HomeStanley Black & Decker is working on a flying commercial security system

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Stanley Black & Decker plans to add drones to its commercial security business, and is developing drone-based systems in partnership with a startup called Sunflower Labs, CNBC has learned.

Best-known for its power tools, Stanley Black & Decker generated some 18% of its revenue last year from security products including electronic locks, perimeter sensors and video cameras commonly installed at hospitals and on college campuses.

Sunflower Labs, a start-up based in San Francisco (with its research and development lab in Zurich) makes a flying home security system. Its first product, still being pilot-tested with early customers, is comprised of solar-powered “Sunflower Smart Lights,” software and aerial cameras.

A user arranges the Sunflower garden lights around the perimeter and pathways on their property. Sensors in the lights detect the presence and activity of people, animals or objects around the home. Sunflower’s software can determine if their presence is normal, unusual or uninvited, or for example, if a person is casing the joint, or sneaking up to a side-door.

When activity around a home is suspicious, the Sunflower system cues a drone to inspect more closely. The drones, which are basically flying cameras, dispatch from charging stations, then shine a light down and record video of unusual activity below.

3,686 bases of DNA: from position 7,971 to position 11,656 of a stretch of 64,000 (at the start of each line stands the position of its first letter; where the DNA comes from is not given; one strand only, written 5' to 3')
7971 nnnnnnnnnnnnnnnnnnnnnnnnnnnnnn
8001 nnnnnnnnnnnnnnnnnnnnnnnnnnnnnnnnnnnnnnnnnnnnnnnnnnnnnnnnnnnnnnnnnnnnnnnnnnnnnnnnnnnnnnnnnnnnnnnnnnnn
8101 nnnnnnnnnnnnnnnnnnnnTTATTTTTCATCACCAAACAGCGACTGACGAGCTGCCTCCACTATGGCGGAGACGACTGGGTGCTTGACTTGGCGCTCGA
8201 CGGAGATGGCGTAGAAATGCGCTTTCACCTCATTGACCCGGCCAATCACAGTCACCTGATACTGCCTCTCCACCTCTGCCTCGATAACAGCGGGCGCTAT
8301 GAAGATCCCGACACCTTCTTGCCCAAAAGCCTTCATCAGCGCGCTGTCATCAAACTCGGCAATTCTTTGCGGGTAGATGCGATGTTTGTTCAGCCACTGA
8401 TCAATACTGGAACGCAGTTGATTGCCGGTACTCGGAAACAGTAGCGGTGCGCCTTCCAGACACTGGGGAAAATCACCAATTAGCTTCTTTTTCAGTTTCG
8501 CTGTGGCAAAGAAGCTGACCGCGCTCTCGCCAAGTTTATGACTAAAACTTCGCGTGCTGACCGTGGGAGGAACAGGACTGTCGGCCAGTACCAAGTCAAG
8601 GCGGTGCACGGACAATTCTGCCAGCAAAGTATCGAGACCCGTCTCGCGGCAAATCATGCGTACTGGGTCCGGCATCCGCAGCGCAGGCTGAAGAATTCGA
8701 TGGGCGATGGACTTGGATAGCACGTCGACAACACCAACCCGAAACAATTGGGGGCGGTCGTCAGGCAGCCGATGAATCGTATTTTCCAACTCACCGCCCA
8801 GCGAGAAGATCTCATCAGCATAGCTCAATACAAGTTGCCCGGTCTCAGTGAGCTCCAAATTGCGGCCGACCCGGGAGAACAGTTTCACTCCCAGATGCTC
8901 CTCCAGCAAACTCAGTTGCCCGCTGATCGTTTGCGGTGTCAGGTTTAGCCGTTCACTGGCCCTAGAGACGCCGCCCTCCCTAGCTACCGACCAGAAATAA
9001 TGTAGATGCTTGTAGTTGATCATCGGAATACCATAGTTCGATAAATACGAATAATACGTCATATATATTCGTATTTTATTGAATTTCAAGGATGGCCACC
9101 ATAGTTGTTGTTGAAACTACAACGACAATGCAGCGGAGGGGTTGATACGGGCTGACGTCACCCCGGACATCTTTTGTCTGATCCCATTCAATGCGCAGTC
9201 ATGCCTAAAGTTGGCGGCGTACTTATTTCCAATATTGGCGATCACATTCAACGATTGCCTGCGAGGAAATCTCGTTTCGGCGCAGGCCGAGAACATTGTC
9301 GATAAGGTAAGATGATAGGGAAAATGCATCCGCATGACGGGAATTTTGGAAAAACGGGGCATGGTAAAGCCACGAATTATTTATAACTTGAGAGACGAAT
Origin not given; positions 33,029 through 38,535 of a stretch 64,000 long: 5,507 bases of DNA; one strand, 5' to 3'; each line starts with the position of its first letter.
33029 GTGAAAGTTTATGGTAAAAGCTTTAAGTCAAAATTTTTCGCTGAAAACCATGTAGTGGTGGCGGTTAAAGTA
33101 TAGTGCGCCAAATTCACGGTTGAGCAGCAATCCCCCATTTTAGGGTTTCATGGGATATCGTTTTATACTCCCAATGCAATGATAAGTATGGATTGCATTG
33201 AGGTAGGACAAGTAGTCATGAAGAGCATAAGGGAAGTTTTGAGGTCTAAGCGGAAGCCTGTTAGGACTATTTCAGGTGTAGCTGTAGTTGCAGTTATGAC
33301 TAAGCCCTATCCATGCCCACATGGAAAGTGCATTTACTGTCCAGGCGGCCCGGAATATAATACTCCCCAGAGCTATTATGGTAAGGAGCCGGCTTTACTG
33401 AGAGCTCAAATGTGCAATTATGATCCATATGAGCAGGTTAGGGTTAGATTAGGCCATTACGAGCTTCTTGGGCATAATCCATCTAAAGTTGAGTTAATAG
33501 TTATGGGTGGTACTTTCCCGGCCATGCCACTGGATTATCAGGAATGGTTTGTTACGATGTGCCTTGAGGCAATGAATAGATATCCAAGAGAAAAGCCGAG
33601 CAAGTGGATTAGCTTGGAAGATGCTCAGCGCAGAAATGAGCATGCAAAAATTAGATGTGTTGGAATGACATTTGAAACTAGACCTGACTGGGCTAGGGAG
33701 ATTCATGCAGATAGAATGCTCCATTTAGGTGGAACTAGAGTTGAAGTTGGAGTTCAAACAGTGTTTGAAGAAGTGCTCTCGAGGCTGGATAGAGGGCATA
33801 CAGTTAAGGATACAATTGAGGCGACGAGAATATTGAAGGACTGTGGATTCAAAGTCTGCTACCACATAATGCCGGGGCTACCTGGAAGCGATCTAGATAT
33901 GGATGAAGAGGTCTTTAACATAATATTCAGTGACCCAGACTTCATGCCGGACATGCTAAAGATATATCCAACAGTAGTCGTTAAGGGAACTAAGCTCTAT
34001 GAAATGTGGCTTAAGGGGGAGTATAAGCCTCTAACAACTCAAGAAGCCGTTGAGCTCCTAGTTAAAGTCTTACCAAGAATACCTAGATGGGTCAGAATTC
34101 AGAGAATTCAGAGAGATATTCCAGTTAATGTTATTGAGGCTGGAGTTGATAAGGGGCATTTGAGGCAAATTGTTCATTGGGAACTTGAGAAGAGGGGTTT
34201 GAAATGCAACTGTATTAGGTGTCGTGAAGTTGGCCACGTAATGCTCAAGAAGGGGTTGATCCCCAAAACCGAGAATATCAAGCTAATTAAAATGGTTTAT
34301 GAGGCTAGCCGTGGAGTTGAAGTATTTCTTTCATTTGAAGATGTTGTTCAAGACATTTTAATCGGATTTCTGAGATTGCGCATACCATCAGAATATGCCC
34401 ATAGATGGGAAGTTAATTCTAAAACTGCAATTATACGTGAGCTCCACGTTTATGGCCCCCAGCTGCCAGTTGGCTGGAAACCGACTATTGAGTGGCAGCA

Users can opt to share the video with private security or local police, said Alex Pachikov, CEO and cofounder of Sunflower with CTO Chris Eheim. “Old school systems frankly get ignored by police because there have been so many false alarms,” Pachikov said.

Along with their partnership to develop flying commercial security products, Stanley Black & Decker is investing in Sunflower Labs, alongside Silicon Valley venture fund General Catalyst, also an investor in Stripe, Airbnb, Jet.com and Kayak. The new funding of about $3.5 million brings Sunflower’s total capital raised to $6 million to-date.

An investor with General Catalyst, Niko Bonatsos, said he expects Sunflower to help Stanley Black & Decker achieve its broader goals, while gaining a foothold in a new market through the partnership. Stanley Black & Decker is looking to grow its commercial security revenue from $2.1 billion in 2016 to $3-4 billion by 2022.

PriceWaterhouse Coopers forecasts the market for security drones will surpass $10 billion in worldwide, annual revenue by 2020.